January 13, 2006
Volume 50, Issue 2
WHA Launches Community Benefit Reporting Initiative
Training Seminars set March 22, 23 and 24
Wisconsin hospitals have a proud tradition of serving their communities. Now it has become increasingly important to be able to collect, quantify and report these benefits back to the community.
This week, WHA announced the "Wisconsin Hospitals: Connecting with Our Communities" public reporting initiative. It is an initiative that the WHA Board and WHA President Steve Brenton set as a top priority in 2006.
"The Board’s commitment to community benefit reporting is indicative of WHA’s ongoing commitment to an ambitious and expanding transparency agenda. The public reporting of community benefits, along with quality and safety measures and hospital prices, demonstrates the hospital field’s willingness to be publicly accountable for efforts to improve patient care and collaborate with our communities," Brenton said. "The bottom line: measuring and reporting will ultimately improve all that we do."
This year for the first time, the Wisconsin Hospital Association will collect, report and publish a statewide report on hospital community benefits. An online survey tool developed by the Michigan Health and Hospital Association will be used by WHA to collect data from member hospitals. The survey will help standardize the collection of community benefits data, which will facilitate the development of a statewide report.
WHA will hold training sessions at no cost to members in three locations:
March 22 – Olympia Resort, Oconomowoc
March 23 – The Plaza Hotel & Suites, Eau Claire
March 24 – Holiday Inn Hotel & Conference Center, Stevens Point
Participants will learn how to identify, collect and quantify community benefit activities and then report them to WHA using a new online survey instrument. Another important communication vehicle in illustrating hospital community benefits is by relating how hospitals have touched the lives of those they serve. These stories will be used in the statewide report, as well as in several WHA publications to ensure that the public, legislators and the press know the vital difference hospitals can make in a community.
Brenton emphasized the importance of real life examples.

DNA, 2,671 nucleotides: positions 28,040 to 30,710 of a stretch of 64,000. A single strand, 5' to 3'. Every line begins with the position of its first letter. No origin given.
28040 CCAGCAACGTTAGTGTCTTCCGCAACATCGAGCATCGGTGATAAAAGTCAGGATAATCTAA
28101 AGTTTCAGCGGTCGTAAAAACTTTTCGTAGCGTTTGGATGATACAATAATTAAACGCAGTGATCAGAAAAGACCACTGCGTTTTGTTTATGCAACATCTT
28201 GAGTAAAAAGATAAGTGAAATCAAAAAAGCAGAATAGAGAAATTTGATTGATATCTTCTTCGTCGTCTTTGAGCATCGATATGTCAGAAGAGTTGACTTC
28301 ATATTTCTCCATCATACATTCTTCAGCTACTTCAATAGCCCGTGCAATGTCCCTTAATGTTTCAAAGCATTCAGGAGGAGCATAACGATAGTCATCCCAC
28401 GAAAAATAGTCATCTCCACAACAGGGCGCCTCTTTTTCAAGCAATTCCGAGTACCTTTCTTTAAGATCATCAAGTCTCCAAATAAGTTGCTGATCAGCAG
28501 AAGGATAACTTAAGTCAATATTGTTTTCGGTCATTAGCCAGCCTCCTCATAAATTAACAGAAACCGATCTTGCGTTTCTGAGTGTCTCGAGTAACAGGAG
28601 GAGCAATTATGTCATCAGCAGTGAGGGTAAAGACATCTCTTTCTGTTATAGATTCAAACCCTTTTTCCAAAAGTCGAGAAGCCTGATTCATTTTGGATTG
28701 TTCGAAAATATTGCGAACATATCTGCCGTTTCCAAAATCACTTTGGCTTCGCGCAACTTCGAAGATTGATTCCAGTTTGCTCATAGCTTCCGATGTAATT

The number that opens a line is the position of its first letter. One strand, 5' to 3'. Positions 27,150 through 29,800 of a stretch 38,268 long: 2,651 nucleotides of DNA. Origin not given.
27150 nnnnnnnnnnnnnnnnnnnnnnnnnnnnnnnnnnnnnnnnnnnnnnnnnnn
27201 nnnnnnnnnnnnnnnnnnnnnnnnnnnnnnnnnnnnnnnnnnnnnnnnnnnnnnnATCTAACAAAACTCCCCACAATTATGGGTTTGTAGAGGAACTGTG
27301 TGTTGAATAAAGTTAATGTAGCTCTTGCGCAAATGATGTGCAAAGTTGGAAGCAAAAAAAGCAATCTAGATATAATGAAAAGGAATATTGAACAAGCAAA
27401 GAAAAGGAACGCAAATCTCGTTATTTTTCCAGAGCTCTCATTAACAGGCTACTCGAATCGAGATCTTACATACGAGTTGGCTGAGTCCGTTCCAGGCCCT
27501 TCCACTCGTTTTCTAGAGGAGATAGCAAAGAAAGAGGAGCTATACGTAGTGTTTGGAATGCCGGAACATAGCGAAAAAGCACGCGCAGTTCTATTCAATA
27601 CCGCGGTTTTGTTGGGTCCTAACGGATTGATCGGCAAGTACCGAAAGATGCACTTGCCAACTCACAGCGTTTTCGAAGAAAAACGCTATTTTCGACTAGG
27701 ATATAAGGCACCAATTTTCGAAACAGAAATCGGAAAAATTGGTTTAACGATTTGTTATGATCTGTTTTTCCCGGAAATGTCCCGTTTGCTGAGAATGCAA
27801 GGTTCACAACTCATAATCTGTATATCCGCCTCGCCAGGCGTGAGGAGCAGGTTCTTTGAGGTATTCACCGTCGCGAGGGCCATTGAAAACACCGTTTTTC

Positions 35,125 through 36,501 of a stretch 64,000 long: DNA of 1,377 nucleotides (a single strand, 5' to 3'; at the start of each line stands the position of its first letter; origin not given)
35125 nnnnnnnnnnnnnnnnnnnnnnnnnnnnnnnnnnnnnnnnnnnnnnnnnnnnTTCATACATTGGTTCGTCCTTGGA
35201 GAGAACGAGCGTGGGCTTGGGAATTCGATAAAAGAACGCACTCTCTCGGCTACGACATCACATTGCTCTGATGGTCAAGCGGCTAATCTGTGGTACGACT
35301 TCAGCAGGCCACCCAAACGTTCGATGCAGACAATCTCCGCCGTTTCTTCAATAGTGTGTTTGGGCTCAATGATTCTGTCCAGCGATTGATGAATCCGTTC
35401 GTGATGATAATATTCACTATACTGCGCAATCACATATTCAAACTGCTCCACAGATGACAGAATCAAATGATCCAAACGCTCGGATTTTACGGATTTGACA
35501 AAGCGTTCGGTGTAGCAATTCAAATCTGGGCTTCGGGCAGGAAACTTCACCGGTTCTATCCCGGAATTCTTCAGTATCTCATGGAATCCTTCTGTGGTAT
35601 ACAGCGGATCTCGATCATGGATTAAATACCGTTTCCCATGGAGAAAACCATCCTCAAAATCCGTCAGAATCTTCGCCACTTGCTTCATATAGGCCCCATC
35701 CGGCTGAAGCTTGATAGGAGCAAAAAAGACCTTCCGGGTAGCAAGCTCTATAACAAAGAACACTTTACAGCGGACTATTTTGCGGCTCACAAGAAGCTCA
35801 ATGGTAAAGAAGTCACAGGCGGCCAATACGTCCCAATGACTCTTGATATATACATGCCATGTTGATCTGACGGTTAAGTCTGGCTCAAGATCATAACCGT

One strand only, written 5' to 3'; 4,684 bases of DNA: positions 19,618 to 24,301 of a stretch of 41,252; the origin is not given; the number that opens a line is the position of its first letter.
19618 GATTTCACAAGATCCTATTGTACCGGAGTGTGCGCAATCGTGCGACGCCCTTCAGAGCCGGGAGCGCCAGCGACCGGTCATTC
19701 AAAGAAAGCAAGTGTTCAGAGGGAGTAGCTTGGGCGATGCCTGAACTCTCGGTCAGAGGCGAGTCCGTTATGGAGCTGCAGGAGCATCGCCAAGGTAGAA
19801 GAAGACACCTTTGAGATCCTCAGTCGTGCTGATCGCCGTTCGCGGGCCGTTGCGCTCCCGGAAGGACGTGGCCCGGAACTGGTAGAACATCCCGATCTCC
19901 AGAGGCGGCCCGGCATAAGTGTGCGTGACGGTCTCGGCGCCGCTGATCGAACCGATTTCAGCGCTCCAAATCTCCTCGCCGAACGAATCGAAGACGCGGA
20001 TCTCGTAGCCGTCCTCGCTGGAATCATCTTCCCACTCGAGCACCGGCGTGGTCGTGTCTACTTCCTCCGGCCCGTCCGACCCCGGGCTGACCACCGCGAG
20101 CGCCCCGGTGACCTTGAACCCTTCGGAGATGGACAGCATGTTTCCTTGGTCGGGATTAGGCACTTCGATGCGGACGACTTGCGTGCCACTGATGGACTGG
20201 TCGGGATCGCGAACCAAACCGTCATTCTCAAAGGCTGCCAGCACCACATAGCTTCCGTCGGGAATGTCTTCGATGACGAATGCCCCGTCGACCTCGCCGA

"The belief that real life stories are more important than the release of financial data strongly motivated the WHA Community Benefits Task Force members and influenced their recommendations to the WHA Board on how to proceed with reporting," Brenton said. "Specific examples of hospital/community collaboration and personal testimonials will be a key feature of the strategic communications campaign," he added.
The timeline for the new Wisconsin hospital community benefit reporting initiative is as follows:
March – Community Benefit Reporting Training Seminars (using new survey tool)
April 5 – WHPRMS Education Day Seminar on Community Benefit Reporting
May 31 – Deadline for hospitals to submit survey to WHA (online)
June/July – WHA develops statewide report and prepares for statewide release
WHA recommends that at least one representative from each hospital register to attend this complimentary training; additional registered attendees are welcome. Attendees who will benefit from the training include community and public relations professionals, chief executive officers, and others involved in the collection or distribution of community benefits information.
The seminar brochure is included in this week’s packet. For more information on registration, contact Sherry Rabuck at 608-274-1820 or email firstname.lastname@example.org. For more information on the program content, contact Jennifer Frank at email@example.com.